Medical Learning Library

First Aid for Attempted Suicide

Suicide prevention

© Staff Sgt. Natasha Stannard / Joint Base Langley-Eustis / CC-BY-SA-3.0

Suicide touches all ages and incomes; all racial, ethnic, and religious groups; and in all parts of the country. It is a leading cause of death in the US.

As these self-inflicted injuries increase so does the need to prepare for encountering someone who has attempted suicide. As a first-aid provider, you have a vital role in addressing immediate medical needs. You can also provide clarity and support to the victim and other people at the scene.

In 2017, guns were the most common method of death by suicide, accounting for a little more than half of all suicide deaths. The next most common methods were suffocation at 27.72 percent, and poisoning at 13.89 percent.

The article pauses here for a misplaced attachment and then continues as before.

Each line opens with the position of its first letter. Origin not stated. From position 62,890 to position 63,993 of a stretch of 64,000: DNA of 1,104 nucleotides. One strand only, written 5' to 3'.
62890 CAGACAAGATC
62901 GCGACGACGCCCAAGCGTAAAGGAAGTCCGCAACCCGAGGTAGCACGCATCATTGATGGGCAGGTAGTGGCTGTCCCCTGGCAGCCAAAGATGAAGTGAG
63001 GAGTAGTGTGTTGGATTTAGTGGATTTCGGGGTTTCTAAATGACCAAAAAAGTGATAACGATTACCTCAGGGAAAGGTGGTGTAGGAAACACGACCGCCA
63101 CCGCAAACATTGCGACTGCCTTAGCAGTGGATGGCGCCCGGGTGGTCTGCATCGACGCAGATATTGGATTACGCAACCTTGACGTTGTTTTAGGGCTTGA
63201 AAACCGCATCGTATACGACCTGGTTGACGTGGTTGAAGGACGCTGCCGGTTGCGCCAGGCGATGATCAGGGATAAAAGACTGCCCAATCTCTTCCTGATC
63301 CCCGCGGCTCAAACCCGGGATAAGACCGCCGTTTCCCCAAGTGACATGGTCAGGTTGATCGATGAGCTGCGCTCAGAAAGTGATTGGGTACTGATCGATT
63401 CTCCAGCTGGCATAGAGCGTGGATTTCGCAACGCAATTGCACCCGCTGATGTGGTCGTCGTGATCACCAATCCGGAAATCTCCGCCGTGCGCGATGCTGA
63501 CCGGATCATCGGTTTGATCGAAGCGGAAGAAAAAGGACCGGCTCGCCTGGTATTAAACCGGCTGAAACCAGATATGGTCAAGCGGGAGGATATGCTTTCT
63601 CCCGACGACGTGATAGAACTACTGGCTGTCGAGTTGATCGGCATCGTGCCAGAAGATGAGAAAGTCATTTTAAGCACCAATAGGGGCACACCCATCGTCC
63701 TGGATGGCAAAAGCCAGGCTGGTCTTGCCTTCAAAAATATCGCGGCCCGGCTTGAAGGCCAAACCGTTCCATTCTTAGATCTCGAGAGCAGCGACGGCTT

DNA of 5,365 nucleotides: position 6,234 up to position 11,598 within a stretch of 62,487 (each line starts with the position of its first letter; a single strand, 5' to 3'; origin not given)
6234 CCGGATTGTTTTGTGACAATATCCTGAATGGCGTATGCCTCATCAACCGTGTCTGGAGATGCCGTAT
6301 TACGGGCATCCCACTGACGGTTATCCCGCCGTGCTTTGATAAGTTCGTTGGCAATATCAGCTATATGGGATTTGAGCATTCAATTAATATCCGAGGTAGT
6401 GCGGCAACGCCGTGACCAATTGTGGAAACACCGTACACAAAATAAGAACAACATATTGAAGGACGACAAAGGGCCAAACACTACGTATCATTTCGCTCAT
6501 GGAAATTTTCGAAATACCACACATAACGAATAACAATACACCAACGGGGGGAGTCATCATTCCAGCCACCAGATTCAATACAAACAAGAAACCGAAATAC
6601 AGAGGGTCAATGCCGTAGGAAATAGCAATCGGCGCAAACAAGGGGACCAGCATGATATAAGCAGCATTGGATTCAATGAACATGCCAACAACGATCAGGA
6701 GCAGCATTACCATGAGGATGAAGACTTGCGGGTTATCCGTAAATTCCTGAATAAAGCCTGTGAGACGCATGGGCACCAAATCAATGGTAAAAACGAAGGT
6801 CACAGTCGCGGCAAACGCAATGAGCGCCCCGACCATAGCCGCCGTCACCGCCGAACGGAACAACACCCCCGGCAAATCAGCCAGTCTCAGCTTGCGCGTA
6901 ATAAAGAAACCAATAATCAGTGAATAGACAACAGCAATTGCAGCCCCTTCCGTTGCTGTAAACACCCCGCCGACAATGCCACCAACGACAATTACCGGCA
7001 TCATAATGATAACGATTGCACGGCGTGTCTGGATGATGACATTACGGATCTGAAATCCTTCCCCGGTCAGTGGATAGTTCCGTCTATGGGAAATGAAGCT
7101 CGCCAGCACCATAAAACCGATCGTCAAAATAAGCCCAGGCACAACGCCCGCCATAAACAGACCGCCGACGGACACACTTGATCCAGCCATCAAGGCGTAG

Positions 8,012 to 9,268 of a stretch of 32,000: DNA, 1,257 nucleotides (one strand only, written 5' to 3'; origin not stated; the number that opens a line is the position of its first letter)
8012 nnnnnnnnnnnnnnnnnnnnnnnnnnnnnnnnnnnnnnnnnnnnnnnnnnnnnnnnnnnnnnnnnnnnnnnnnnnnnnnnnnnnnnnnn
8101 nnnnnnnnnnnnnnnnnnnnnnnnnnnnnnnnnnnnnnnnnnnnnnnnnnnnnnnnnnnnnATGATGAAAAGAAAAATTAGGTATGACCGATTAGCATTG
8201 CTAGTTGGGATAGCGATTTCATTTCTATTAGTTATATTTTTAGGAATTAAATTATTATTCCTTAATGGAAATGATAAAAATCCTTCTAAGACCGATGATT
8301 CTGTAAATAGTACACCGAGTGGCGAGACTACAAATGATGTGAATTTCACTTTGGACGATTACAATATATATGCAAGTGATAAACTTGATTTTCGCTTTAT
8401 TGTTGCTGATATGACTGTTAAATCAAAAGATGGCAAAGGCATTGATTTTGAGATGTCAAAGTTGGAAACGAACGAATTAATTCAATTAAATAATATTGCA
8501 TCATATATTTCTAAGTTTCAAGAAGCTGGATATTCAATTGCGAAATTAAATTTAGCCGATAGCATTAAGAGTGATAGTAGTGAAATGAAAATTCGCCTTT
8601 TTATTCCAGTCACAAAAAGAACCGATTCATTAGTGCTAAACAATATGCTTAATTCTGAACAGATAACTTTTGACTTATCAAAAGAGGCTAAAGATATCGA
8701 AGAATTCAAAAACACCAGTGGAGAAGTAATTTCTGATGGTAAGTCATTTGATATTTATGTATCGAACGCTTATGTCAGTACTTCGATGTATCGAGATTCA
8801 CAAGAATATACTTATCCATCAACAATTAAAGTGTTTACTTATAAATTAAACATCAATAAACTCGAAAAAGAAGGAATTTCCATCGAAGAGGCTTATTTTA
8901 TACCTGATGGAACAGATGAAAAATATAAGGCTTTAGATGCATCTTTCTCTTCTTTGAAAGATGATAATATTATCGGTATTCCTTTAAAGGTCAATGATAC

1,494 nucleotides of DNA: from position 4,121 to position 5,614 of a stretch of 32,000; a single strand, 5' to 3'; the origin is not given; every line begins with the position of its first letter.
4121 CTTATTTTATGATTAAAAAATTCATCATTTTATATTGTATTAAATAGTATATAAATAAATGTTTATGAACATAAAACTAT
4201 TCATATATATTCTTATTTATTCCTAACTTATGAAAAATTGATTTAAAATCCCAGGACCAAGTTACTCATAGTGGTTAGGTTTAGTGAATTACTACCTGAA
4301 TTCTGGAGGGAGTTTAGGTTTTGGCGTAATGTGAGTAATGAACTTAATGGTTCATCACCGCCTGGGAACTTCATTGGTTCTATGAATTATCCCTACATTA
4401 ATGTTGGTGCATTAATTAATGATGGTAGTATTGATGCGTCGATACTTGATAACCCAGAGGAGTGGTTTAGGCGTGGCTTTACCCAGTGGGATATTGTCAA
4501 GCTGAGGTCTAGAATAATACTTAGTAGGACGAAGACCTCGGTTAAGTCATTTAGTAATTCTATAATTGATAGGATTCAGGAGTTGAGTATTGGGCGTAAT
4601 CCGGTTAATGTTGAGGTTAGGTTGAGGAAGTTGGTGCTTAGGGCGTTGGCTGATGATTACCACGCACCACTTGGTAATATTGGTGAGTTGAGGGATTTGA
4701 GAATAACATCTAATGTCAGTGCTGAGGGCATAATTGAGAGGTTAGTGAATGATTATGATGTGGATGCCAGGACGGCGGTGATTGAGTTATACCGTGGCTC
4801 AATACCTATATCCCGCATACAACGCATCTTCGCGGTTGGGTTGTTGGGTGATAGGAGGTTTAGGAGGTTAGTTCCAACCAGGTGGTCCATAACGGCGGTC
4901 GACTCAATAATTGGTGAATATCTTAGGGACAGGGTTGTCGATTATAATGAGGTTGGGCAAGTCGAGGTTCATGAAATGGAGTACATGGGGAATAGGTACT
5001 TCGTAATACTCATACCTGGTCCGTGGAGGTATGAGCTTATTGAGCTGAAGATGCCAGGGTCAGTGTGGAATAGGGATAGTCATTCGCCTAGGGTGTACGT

The following first-aid recommendations are for each of the most common methods of attempted suicide. Each case is unique, and it is essential to tailor your care and support to that person’s needs.

Above all ensure the safety of everyone present and address any serious medical needs first.

First Aid for Gunshot Wound

A self-inflicted gunshot wound (SIGW)—or any gunshot wound—to the head is correlated with severe disability and a high mortality rate. There is a greater chance of death caused by SIGWs compared to victims injured by gunshot wounds that are delivered in an assault or by accident.